Overheard/Underheard: KITT.ai's Snowboy to Help Developers Add Voice Activation
Seattle start-up KITT.ai, developers of hotword detection, semantic parsing, natural language understanding, and conversational engine technologies, recently launched a software development kit called Snowboy to help developers add voice activation to almost any mobile device for free.
Snowboy uses verbal hotword detection, the same technology that Amazon and Apple use for products like Alexa and Siri to wake up or command their mobile devices. Like them, Snowboy uses deep neural network technology that learns and recognizes unique patterns in voices to improve recognition and accuracy over time.
The always-on hotword detection engine runs on Mac OS X, Linux, and Raspberry Pi. No Internet connection is needed to detect users’ trigger words.
While the SDK is free to use, KITT.ai plans to monetize the platform by charging enterprise customers a fee for use of the products developed on the platform.
KITT.ai previously developed a technology it called Semantic Lighting, enabling people to interact with smart home lighting systems like the Philips Hue using natural language commands. Its other product is NLU/ChatFlow, a chatbot that uses natural language understanding and a conversation engine built with a simple drag-and-drop interface to power multiplatform agents.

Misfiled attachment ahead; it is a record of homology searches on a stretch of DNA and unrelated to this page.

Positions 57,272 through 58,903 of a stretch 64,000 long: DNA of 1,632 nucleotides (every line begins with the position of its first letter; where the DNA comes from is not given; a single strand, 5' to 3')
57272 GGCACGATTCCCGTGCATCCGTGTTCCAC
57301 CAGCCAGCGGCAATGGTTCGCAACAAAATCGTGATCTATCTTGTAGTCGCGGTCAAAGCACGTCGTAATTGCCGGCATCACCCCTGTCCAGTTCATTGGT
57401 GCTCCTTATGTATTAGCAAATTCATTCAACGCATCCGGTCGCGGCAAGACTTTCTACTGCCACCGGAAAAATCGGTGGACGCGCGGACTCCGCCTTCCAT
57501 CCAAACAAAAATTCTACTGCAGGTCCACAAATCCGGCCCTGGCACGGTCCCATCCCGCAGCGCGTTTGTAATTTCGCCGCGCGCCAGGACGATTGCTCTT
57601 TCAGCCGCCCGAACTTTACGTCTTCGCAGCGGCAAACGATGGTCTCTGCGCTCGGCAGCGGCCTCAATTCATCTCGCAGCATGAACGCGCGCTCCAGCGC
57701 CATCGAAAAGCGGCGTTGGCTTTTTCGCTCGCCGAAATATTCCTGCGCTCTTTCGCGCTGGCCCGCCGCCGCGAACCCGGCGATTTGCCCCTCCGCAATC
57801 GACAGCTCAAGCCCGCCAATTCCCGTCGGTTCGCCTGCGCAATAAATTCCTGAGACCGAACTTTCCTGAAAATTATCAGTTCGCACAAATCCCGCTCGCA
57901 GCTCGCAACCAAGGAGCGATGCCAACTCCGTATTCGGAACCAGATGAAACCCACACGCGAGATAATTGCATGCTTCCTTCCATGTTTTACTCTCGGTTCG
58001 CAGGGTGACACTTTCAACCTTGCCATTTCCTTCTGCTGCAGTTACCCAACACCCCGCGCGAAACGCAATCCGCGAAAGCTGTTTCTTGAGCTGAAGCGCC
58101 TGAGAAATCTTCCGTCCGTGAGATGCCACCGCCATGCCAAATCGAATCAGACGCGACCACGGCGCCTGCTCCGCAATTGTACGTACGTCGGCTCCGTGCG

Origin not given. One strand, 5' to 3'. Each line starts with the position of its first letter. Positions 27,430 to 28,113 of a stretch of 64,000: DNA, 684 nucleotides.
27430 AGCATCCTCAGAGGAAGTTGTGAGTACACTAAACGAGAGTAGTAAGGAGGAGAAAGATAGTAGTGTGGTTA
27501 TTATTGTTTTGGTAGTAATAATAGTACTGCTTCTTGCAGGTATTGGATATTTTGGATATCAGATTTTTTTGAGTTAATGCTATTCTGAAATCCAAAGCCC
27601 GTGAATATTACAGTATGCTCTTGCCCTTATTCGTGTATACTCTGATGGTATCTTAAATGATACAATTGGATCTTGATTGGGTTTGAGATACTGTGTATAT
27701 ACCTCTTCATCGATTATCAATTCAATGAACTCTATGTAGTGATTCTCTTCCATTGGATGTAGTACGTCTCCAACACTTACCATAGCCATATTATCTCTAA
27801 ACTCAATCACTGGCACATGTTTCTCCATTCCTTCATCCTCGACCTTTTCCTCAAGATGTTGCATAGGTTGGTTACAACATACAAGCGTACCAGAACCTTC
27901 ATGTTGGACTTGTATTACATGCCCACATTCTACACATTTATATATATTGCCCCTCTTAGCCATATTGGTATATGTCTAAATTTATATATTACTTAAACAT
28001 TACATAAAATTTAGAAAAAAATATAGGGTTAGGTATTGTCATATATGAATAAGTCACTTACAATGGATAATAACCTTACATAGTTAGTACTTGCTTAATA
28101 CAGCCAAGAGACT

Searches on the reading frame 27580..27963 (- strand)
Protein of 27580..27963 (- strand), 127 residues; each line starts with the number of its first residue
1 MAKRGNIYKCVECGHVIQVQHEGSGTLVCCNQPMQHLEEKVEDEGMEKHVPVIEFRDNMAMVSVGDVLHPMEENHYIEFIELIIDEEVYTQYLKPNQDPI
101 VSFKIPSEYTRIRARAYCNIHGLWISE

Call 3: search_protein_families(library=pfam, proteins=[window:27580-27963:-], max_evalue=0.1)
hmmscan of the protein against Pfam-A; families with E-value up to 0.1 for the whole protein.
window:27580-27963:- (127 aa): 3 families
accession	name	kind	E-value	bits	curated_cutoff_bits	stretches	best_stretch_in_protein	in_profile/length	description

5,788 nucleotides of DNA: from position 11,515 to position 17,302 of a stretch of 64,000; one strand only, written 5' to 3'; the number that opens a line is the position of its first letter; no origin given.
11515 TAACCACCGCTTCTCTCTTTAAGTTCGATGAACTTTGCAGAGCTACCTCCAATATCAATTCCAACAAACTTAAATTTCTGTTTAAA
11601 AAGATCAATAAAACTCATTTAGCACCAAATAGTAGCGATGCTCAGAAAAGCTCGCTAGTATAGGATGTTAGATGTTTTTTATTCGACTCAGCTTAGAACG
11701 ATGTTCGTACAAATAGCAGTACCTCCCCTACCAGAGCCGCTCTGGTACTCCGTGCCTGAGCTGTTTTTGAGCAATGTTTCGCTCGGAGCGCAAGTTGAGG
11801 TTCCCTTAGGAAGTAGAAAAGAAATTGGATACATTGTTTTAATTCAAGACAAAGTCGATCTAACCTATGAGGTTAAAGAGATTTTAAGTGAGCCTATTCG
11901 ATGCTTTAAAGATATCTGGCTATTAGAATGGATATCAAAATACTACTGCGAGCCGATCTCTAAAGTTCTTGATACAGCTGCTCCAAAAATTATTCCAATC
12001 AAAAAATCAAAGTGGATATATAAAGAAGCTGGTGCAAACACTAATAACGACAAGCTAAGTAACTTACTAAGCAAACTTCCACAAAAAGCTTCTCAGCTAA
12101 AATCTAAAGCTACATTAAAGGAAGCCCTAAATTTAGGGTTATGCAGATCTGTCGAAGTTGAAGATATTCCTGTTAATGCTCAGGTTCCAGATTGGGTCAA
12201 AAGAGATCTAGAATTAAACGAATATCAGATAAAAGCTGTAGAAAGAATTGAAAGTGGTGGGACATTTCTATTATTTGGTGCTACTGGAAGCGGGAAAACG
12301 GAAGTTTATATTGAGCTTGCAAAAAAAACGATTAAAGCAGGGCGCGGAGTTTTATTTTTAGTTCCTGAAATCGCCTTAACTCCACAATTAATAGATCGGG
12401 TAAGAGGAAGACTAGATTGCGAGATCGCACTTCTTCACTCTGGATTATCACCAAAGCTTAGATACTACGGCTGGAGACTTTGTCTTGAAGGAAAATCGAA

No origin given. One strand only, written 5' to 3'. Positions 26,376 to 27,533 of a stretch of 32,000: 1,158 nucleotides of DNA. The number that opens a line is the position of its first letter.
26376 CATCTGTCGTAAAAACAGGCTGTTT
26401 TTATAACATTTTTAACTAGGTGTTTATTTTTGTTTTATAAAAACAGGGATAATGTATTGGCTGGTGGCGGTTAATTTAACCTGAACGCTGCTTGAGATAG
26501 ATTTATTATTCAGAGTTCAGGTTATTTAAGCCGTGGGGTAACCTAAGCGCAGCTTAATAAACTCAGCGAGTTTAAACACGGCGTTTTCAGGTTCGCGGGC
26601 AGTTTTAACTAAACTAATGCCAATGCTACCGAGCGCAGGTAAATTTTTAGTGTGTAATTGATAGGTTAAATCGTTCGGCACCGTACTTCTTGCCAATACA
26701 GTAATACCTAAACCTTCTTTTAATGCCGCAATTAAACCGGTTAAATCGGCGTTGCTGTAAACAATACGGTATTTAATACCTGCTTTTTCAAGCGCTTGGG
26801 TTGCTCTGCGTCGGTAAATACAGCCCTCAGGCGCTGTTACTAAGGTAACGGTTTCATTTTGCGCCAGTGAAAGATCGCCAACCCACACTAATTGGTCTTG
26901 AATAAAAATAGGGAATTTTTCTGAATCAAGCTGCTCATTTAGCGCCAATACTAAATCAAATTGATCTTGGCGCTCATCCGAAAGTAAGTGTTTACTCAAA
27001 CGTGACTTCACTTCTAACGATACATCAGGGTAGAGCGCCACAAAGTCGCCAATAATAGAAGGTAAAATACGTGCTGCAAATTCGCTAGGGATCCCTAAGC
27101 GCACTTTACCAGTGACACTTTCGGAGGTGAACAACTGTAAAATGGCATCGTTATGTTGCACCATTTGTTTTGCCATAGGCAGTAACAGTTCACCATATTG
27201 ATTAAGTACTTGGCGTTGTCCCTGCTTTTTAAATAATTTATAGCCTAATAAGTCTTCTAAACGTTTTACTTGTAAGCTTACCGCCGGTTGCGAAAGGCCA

KITT.ai was founded by natural language experts Xuchen Yao, GuoGuo Chen (who helped developed the OK Google hotword detection technology), and Kenji Sagae.
So far, the company doesn’t seem interested in building a talking car.
[Editor’s Note: For those of you too young to remember, KITT (the Knight Industries Two Thousand) was also the name of Michael Knight’s powerful talking car in the 1980s TV show Knight Rider. A remake of the show, featuring the next-generation Knight Industries Three Thousand, ran for one season, from 2008 to 2009, and was largely a flop.]